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FEATURE

It’s time for mental health first aid

Mental illness is now impacting the workforce more than physical injury, so the need to provide mental health training is more important than ever. Words Emma Brown What you should do when someone gets stung by a blue-ringed octopus or bitten by a snake is covered in traditional workplace first aid training. But did you realise that how to help a person who is struggling with depression, suffering from a panic attack or dealing with anxiety is not covered in these courses? While it’s mandatory for workplaces to have first aid officers trained on how to respond to bee stings and nose bleeds Mental Health First Aid (MHFA) training is not compulsory. Yet, the biggest 20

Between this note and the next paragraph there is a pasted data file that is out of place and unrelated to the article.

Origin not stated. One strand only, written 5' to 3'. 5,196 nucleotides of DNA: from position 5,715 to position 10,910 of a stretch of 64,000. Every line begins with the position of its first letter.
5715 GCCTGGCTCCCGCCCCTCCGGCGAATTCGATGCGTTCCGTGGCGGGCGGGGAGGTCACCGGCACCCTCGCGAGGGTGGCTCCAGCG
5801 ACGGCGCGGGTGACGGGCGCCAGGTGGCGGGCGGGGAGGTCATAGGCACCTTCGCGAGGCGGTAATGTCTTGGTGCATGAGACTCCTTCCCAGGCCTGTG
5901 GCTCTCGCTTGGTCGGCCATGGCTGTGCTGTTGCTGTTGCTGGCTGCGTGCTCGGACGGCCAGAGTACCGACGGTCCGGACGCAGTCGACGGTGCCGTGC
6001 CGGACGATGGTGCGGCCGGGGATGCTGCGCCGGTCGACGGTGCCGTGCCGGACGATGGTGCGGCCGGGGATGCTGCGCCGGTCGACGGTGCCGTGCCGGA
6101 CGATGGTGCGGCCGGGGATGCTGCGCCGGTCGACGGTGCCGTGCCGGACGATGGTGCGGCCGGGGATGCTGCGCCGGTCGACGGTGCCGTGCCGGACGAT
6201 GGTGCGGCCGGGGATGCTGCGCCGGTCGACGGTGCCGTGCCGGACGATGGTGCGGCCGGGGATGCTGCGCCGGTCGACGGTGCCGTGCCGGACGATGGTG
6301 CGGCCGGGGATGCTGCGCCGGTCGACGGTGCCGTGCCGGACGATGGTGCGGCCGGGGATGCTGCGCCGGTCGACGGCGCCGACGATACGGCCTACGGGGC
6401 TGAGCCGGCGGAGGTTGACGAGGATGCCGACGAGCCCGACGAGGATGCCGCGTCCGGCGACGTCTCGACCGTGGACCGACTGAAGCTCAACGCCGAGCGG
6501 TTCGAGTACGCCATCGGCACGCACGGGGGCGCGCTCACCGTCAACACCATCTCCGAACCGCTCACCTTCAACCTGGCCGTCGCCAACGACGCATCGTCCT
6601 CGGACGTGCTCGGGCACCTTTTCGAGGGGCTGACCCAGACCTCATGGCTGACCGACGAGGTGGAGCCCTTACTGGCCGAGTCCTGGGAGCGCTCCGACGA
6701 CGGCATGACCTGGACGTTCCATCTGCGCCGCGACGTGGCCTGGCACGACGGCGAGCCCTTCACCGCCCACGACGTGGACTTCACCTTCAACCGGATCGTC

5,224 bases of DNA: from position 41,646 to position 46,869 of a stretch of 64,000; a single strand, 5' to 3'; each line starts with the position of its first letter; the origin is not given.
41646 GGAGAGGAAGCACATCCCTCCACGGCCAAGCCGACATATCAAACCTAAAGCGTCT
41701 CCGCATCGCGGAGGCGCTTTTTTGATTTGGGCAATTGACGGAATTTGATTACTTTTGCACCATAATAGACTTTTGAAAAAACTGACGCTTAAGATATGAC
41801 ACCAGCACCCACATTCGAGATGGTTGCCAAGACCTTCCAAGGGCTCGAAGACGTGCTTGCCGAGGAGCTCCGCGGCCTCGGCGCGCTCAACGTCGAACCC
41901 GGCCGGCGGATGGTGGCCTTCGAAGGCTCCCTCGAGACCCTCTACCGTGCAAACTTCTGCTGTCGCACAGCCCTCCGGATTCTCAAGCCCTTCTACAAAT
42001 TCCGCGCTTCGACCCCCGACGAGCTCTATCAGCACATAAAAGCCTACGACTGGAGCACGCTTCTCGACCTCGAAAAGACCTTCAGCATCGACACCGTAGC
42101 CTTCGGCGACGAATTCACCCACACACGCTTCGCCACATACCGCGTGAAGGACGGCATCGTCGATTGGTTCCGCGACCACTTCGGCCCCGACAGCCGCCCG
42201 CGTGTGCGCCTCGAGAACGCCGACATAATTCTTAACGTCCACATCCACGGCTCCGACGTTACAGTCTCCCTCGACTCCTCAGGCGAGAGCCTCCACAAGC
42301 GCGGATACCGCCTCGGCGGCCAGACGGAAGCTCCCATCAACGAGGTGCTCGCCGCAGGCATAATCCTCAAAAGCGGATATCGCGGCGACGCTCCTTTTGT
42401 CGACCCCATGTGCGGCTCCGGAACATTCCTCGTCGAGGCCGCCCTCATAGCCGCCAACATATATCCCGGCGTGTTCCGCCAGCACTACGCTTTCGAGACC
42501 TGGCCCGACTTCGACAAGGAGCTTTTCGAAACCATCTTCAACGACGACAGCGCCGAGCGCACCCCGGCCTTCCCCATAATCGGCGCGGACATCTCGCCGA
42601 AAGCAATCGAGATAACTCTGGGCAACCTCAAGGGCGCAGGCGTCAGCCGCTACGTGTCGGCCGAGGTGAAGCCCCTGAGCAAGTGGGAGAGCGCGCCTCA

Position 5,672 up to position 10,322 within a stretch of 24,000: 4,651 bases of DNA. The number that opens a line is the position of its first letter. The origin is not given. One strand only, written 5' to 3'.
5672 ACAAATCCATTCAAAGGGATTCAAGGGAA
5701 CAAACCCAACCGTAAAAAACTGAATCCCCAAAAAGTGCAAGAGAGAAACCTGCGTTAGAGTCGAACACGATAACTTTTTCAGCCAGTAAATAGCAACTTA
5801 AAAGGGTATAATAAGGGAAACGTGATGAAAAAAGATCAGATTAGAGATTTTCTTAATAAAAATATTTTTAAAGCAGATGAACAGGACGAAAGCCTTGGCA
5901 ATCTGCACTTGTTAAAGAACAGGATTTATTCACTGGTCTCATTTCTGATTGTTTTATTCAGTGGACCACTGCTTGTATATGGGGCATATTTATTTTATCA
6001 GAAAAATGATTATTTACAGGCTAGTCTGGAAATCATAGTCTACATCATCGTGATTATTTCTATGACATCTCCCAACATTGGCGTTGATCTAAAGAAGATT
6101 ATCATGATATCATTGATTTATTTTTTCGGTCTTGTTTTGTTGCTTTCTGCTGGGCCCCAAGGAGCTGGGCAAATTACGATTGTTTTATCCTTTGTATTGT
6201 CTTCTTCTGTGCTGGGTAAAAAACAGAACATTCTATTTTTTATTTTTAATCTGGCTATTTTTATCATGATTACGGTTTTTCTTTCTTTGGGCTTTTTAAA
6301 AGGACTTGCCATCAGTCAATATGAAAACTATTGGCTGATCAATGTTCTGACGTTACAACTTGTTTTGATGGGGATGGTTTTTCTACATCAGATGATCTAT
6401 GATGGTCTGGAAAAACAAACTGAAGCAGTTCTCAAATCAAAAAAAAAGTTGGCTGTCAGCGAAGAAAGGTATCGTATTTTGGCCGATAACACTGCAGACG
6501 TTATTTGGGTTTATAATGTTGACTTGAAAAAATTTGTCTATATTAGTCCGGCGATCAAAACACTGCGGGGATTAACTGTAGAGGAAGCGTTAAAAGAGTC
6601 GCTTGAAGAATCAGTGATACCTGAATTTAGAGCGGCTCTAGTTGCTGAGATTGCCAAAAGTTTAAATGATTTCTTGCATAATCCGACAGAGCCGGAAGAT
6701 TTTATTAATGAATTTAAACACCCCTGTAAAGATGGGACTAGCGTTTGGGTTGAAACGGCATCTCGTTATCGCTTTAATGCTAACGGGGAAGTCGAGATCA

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INFORM | ISSUE 30

impact on health and wellbeing in today’s workplaces is mental health with one in five people experiencing a mental illness each year. As a result Australian workplaces are feeling the impact of mental illness, losing more than six million working days a year in sick leave due to mental health issues. Mental illness has also overtaken physical injury as the leading cause of absence in the workplace and is the main reason why people aren’t able to return to work, either on long-term sickness absence, or on incapacity benefits.

Even if workers are soldiering on to work with mental health problems they may struggle to maintain productivity, leading to presenteeism – the problem of workers being on the job but not fully functioning. MHFA Instructor, Jo Richards has been a HR manager for 25 years and wishes she would have undertaken the training when she first started out in her career. “Throughout my work history I’ve been exposed to people with mental health issues. If I had done this course and had

Inform Issue 30  
Inform Issue 30